The dead Vladimir Putin left in his wake
A STRONGMAN or a killer. A democrat or a despot. A public servant of modest wealth or a kleptocrat of the highest order. How bad is Vlad?
As US President Donald Trump found out this week, a vast coalition in the West, including many of Mr Trump's own supporters, consider the Russian President a malignant force in the world.
A leader who, in the absence of change, must be resisted, contained and constrained, rather than accommodated and cosied up to.
It is never easy sorting out fact from fake news about Mr Putin but intelligence services in Britain and the US have recently delivered clear findings of Russian skulduggery.
The nerve agent poisoning of a former Russian spy and his daughter on British soil was egregious enough, but Russia's carefully planned cyberwar operation to interfere with the last US presidential election represents an outrageous attack on democracy itself.
Nothing of that scale could have happened without the personal approval of Mr Putin, a former KGB colonel who exercises a kind of unchecked power, direct and indirect, that has no equivalent in the West.
His enemies often end up in jail or dead. In the case of accountant Sergei Magnitsky, it was both. He was bashed to death in his cell after discovering massive tax fraud and company theft involving Putin allies.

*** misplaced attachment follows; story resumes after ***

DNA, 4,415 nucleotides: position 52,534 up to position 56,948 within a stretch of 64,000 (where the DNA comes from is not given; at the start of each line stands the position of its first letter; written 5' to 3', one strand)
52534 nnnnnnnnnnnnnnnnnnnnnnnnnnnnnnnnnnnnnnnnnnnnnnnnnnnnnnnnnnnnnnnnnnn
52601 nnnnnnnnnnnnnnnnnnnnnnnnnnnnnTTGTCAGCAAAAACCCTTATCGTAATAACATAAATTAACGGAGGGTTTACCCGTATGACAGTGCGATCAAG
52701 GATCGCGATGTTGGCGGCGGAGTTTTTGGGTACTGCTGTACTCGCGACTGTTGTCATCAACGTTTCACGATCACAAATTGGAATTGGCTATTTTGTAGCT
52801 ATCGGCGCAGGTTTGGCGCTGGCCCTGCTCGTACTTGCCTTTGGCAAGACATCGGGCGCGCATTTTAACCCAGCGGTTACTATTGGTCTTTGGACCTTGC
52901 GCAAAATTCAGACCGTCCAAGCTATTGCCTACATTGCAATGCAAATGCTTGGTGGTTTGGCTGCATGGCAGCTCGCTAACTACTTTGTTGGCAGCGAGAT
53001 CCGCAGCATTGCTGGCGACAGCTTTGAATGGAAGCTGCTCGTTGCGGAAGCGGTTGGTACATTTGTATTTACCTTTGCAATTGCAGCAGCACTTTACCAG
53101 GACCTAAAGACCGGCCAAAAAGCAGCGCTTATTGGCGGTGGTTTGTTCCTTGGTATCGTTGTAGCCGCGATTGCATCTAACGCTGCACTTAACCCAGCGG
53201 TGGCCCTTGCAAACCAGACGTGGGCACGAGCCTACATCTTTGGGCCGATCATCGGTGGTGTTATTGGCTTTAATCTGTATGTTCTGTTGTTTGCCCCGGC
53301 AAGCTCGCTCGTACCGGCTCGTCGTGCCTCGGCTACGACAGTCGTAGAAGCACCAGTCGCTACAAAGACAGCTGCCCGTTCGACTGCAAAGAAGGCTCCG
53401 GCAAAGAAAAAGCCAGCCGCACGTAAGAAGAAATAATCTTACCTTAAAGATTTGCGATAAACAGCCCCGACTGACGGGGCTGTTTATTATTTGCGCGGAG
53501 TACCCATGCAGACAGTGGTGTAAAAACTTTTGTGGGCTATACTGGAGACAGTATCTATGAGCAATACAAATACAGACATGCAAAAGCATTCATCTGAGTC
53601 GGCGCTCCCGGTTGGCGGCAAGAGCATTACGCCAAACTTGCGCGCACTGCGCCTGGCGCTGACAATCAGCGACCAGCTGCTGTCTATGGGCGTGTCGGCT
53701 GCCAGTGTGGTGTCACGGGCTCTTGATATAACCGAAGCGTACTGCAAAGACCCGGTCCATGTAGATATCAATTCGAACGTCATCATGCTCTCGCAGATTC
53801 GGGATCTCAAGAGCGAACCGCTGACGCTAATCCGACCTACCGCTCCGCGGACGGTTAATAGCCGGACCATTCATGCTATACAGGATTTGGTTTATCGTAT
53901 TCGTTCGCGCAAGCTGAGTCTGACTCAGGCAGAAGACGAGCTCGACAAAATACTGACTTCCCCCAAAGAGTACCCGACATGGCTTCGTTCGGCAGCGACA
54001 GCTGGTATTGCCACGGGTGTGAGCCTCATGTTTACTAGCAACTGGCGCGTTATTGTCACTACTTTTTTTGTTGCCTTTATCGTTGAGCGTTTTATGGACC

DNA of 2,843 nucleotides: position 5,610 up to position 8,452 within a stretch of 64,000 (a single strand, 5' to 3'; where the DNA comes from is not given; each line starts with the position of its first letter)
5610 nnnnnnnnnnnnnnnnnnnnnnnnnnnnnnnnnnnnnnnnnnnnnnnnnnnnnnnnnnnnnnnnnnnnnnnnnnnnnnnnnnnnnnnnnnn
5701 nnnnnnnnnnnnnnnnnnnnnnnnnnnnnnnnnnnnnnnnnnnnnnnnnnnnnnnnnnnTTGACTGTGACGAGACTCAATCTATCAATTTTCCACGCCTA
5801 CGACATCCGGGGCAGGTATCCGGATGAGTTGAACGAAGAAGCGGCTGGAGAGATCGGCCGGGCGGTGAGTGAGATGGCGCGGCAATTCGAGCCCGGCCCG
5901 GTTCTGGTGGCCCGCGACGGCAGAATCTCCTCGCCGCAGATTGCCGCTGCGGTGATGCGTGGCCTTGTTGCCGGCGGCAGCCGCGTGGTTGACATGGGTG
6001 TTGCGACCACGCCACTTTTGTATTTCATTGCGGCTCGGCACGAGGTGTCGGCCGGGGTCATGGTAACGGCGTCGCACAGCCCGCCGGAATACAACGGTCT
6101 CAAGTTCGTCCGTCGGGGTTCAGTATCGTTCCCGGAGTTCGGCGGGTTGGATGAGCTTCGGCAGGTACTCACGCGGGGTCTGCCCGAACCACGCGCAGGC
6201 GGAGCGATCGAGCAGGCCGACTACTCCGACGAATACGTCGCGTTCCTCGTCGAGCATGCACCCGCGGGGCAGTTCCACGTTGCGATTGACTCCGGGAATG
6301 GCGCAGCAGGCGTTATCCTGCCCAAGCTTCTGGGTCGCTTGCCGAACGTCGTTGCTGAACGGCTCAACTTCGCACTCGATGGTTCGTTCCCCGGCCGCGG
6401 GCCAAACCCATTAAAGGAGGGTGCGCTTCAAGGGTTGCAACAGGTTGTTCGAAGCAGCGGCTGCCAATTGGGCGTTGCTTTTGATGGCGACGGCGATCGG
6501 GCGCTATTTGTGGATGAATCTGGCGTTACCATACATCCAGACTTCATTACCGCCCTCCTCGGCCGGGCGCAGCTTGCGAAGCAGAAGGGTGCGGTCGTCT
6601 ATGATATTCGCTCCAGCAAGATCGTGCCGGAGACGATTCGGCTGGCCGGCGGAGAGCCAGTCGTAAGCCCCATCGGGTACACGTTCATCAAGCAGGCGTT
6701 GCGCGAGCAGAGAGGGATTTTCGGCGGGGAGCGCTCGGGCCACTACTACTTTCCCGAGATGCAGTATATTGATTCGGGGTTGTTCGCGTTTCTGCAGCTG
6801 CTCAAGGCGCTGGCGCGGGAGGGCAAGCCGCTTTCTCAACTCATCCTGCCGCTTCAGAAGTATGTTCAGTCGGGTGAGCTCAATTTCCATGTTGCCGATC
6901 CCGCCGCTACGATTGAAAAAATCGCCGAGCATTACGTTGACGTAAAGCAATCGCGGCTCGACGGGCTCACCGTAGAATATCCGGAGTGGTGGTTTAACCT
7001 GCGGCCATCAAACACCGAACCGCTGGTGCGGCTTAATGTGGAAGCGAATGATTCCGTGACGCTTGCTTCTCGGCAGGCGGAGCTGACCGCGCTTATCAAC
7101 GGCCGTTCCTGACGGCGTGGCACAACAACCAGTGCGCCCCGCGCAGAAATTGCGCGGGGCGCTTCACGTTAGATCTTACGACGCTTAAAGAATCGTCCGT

Other Putin critics who have been assassinated include crusading journalist Anna Politkovskaya and liberal politician Boris Nemtsov.
And a UK government report found that Russian defector Alexander Litvinenko's polonium poisoning in London was "probably" approved by Mr Putin.
A sinister hand is also seen in Mr Putin's rise to the Kremlin. After leaving the KGB, he joined the staff of the first democratic mayor of St Petersburg following the collapse of
Communism, and then became president Boris Yeltsin's surprise pick as prime minister.
As the country descended into chaos, a series of apartment bombings devastated Moscow and other cities.
Mr Putin blamed Chechen rebels and used them as a pretext to restart a war which propelled him to the presidency in a country that reveres authoritarian leaders.
But there was evidence the bombings were the work of Russian security agents.
Politkovskaya and Litvinenko tried to investigate these bombings before their deaths.
But Russians appear content to turn a blind eye as long as Mr Putin continues to deliver stability and restore Russia's place on the world stage.
His meddling in support of Syrian dictator Bashar al-Assad, his annexation of Crimea and his proxy war in Ukraine, which resulted in a Russian missile shooting down MH17 killing 298 including 38 Australian residents and citizens, are examples of his increasing ruthlessness in projecting Russian power.
Even in sport, despite the success of the World Cup, Russia has been on the outer, accused of widespread drug cheating sanctioned by the Kremlin.
Republican Senator and former US presidential candidate John McCain is unequivocal. "Vladimir Putin is a thug and a murderer and a killer," he said.
When the same thing was put to Trump last year, he replied: "There are a lot of killers. We have a lot of killers. You think our country is so innocent?"
Mr Putin and his supporters deny all the allegations against him, calling them nonsense.